Tuesday, February 12, 2008

St Wulfstan

I had lunch overlooking Worcester Cathedral on Saturday and was reminded that it is the 1000th anniversary of the birth of St Wulfstan who was Bishop of Worcester under the last two Saxon and the first two Norman kings. He was the only Anglo-Saxon Bishop to keep his job after the Norman Conquest and the legend is that when he was asked to resign by Archbishop Lanfranc, he pushed his crozier into the stonework of the tomb of Edward the Confessor. Nobody but Wulfstan could remove it, which was considered a miracle and he was allowed to remain Bishop. He was famed for his powers of healing and prophesy and he stood up for Anglo-Saxon rights to property and preached against the slave trade in Bristol. He became a vegetarian having been distracted from his prayers one day by the smell of a goose being roasted and he died whilst engaged in the daily ritual of washing poor men's feet.

9 Comments:

Blogger Ellee Seymour said...

He sounds a truly inspirational man, a man well ahead of his times. I wonder what he would think of the world today, how he would react. He was so humble too, how many clerics today wash the feet of poor men?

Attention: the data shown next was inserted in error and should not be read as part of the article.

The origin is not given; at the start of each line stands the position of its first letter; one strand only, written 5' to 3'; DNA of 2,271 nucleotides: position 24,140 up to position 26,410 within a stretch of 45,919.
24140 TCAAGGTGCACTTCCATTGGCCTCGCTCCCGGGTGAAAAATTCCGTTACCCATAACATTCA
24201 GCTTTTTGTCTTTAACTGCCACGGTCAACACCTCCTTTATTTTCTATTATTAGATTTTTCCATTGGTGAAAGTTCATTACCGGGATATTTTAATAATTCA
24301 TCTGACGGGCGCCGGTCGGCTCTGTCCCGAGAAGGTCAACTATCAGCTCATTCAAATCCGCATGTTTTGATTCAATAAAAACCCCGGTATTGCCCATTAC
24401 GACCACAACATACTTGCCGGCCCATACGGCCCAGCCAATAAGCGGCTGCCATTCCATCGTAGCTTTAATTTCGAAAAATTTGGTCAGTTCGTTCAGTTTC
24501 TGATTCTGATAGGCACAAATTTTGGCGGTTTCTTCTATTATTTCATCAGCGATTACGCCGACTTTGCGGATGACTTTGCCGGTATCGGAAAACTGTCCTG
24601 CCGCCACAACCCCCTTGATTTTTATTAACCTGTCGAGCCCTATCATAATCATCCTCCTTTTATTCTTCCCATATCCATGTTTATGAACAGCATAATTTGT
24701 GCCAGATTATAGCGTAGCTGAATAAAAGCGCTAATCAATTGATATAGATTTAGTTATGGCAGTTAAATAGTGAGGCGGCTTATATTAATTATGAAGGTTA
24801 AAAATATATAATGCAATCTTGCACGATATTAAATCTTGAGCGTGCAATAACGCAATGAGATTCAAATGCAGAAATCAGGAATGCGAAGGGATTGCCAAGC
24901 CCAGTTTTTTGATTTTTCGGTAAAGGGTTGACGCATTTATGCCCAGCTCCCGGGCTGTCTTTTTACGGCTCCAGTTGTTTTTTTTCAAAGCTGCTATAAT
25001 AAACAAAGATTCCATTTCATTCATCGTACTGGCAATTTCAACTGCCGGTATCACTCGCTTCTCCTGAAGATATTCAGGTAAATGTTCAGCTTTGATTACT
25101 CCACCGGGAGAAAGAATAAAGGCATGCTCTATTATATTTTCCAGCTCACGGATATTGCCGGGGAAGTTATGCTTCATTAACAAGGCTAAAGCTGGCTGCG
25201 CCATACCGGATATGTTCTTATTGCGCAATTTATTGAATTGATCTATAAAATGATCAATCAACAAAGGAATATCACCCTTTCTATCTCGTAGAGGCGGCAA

10:35 am  
Blogger Winchester whisperer said...

Hi Ellee - yes Rowan Williams could still consider the crozier tactic if he's asked to resign. I think quite a few clergy do wash people's feet on Maundy Thursday but the daily routine seems to have gone out of fashion.

12:12 pm  
Blogger mutterings and meanderings said...

A fascinating little history lesson, Thank you!

9:02 pm  
Blogger Eurodog said...

I am sure in is day vegetables still tasted good, were not genetically modified and free of nasty chemicals.
Was the potato around then? Or did that come later?

7:58 am  
Blogger Winchester whisperer said...

Greetings M&M
Hi ED - the potato was brought over by Sir Walter Raleigh 500 years later.

8:40 am  
Blogger kinglear said...

I was at yet another funeral yesterday ( that makes 6 with one to come since mid January), and happened to be looking around the church at the plaques on the wall - always a source of interest.
The one that caught my eye was to do with a minsiter of that church who had been in situ for six years - until the day he was taking a service and dropped dead with the words " .. forever and ever Amen" on his lips.
I guess he made it in.

9:17 am  
Anonymous Anonymous said...

WW - couldn't you have a more catchy 'handle' like eminem-upside-down or something ?

My knowledge of history is dreadful - so I am catching up with some of it through my Christmas present - John O'Donnell's book about two thousand years of upper class twits in charge [or something like that].

So whilst it may not be a serious historical tome, it does at least allow me to place your anecdotes on some sort of time-washing-line to give me some idea of chronology.

1:58 pm  
Blogger Winchester whisperer said...

Hi KL - sorry you keep having to get out your funeral weeds. Thank you for the anecdote.
Hi Anon - glad you're sorting out your time-line.

2:33 pm  
Blogger Welshcakes Limoncello said...

Whast a pleasant saint.

6:47 pm  

Post a Comment

<< Home